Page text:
I expected that other schools would be a little annoyed with Brooklyn. Schools are already facing a financial crunch given the sharp drop in new law students; not many want to take on the additional financial burden of across the board rate reductions. I recently appeared on CNBC with Brooklyn Law Dean Nick Allard, and he explained that Brooklyn Law sold off some of its capital assets to afford this. I noted that not every school is in the position to do that.

But I didn’t expect some prospective Brooklyn Law students to also bitch about the reduction. I guess when you expect dumber people to subsidize your education, having that taken away from you is jarring…

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Law deans from schools that did poorly in the U.S. News law school rankings can’t stop making excuses for their schools.

Most of the excuses are comical, but none of them bother me quite like the “diversity argument.” The diversity argument claims that a school’s low ranking is somehow because of the school’s commitment to diversity.

If it were a good argument, it would be an offensive one to make. People who do the right thing because it’s the right thing to do shouldn’t go around begging for thanks and praise for doing the right thing. But suggesting that diversity is somehow antithetical to a strong U.S. News ranking isn’t even a good argument to begin with…

double red triangle arrows Continue reading “Don’t Blame ‘Diverse’ Students For Your Poor U.S. News Rank”

The Associated Press reports today that the indebtedness of over 37 million American graduates now tops $1 trillion. That’s more than the total American debt load from credit cards. It’s more than the debt load associated with car purchases. And somewhere there is probably some politician touting how college is now “affordable” for every child.

And, as usual, the plight of law students in debt is a great case study in how debt is crippling a generation’s ability to generate wealth…

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Everybody tells jobless lawyers to “network” in order to find employment. Nobody tells them how. Nobody tells them how to pay their bills while they’re spending their free time crashing cocktail parties and trying not to look so desperate that it’s off-putting. Nobody tells them what to do if they fail.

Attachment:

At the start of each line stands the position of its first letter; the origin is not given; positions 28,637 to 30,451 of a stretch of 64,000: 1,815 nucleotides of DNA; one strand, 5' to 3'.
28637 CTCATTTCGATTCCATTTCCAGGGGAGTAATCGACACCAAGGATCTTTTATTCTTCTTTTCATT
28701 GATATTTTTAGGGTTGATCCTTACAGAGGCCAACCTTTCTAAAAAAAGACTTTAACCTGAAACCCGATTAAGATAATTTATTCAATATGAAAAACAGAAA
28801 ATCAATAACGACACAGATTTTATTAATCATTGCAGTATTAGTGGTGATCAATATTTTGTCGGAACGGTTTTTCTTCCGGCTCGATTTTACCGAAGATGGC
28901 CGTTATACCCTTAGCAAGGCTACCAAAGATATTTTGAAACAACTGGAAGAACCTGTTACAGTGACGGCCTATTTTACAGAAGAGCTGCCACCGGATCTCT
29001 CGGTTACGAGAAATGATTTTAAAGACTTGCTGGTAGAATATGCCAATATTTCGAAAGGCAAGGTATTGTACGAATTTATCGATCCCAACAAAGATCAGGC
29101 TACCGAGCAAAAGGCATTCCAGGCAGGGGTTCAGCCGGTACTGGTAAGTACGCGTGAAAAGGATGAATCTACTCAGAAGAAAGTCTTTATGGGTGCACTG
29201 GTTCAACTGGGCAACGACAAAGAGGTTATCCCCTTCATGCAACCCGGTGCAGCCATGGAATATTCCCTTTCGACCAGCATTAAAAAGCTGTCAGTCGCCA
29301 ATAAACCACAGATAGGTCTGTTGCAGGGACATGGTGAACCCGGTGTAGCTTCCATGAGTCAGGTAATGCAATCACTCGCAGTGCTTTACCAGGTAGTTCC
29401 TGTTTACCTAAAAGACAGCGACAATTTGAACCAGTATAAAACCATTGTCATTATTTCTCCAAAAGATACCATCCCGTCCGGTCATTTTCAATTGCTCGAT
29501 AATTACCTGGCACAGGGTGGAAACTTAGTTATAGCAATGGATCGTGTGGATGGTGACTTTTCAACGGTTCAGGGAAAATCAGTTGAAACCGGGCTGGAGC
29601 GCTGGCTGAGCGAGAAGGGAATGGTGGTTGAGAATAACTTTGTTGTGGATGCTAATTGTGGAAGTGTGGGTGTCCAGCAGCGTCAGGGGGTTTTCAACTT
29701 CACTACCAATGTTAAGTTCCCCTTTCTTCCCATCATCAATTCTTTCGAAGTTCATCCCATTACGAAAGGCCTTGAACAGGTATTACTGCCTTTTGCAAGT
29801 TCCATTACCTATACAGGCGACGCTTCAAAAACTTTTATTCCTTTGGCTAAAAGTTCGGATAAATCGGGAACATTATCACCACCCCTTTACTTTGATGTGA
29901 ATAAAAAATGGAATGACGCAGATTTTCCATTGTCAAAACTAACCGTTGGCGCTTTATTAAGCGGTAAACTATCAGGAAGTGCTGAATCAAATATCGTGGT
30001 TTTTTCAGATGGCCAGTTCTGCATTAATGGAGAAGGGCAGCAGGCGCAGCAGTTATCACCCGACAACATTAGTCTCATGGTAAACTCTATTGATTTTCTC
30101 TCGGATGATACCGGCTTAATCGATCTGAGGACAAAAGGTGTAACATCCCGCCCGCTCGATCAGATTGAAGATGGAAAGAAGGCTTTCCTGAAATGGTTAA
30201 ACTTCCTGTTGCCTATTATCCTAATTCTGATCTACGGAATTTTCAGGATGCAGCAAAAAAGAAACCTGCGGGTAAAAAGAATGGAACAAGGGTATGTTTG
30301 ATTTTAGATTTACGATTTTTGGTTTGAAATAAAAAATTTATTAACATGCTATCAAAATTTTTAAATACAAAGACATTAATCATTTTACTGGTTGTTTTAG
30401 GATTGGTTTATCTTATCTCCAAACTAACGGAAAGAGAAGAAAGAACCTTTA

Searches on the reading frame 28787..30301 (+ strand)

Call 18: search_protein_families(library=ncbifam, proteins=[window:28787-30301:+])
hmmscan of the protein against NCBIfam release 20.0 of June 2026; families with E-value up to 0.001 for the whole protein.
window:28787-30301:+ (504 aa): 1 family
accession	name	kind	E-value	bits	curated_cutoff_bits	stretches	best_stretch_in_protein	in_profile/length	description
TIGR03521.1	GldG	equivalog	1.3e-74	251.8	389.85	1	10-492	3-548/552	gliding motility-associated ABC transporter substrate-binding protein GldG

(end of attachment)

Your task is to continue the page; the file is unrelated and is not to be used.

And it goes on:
For one California man, the networking situation has left him completely befuddled. He’s unemployed and lives in one place, but can’t afford to keep driving the other place where he is trying to network for a job. But he doesn’t have money to move (see: joblessness above), and he’s overqualified for the positions he’s applying to even though he has no experience.

Now he feels like he might have to give up his dreams of a legal career entirely, or risk moving to a homeless shelter. Well, I could have told him that…

double red triangle arrows Continue reading “Lawyer, Too Poor To Network, Fears Homelessness”

* The shaming of Professor Rene Reich-Graefe continues, with Steven Harper weighing in. Law professors… so many people are onto your game of creating rosy scenarios to dupe prospective law students. Maybe you could spend more time trying to fix the problem in legal education, and a little less time trying to hide it? [Belly of the Beast]

* I enjoy reminding subway performers that their career choices are illegal. [Above the Law: Redline]

* Can’t Jack Daniels, Johnny Walker, and Jim Beam settle their differences over a beer? [Wall Street Journal]

* I only hope Northwestern’s law students have as much legal success as Northwestern’s football students. [Deadspin]

* The ABA wants comment on whether for-credit externships can also be paid. [Faculty Lounge]

* I miss Kash. I hate drones. [Forbes]

* This isn’t a legal link. There’s no legal standard regarding gender specific displays of pubic hair. There’s just a double standard. [Fashionista]

What kind of people call their law school library the “lawbrary”? It’s sounds like something Matthew McConaughey would come up with.

Sorry, let me back up. In the eternal fight for university library space, law students are the lions, and undergrads are the hyenas. Law students are stronger, but the sheer relentless numbers of undergraduates can force law students out of their precious study carrels.

Usually, law students bitch about this amongst themselves (or to Above the Law). But at one school, a 2L wrote a whole article in the undergraduate newspaper about it. I’m sure most of Gator-nation responded: “Y U MAD, BRO?”

double red triangle arrows Continue reading “Law Student Slams Undergrads Who Invade ‘Lawbrary’”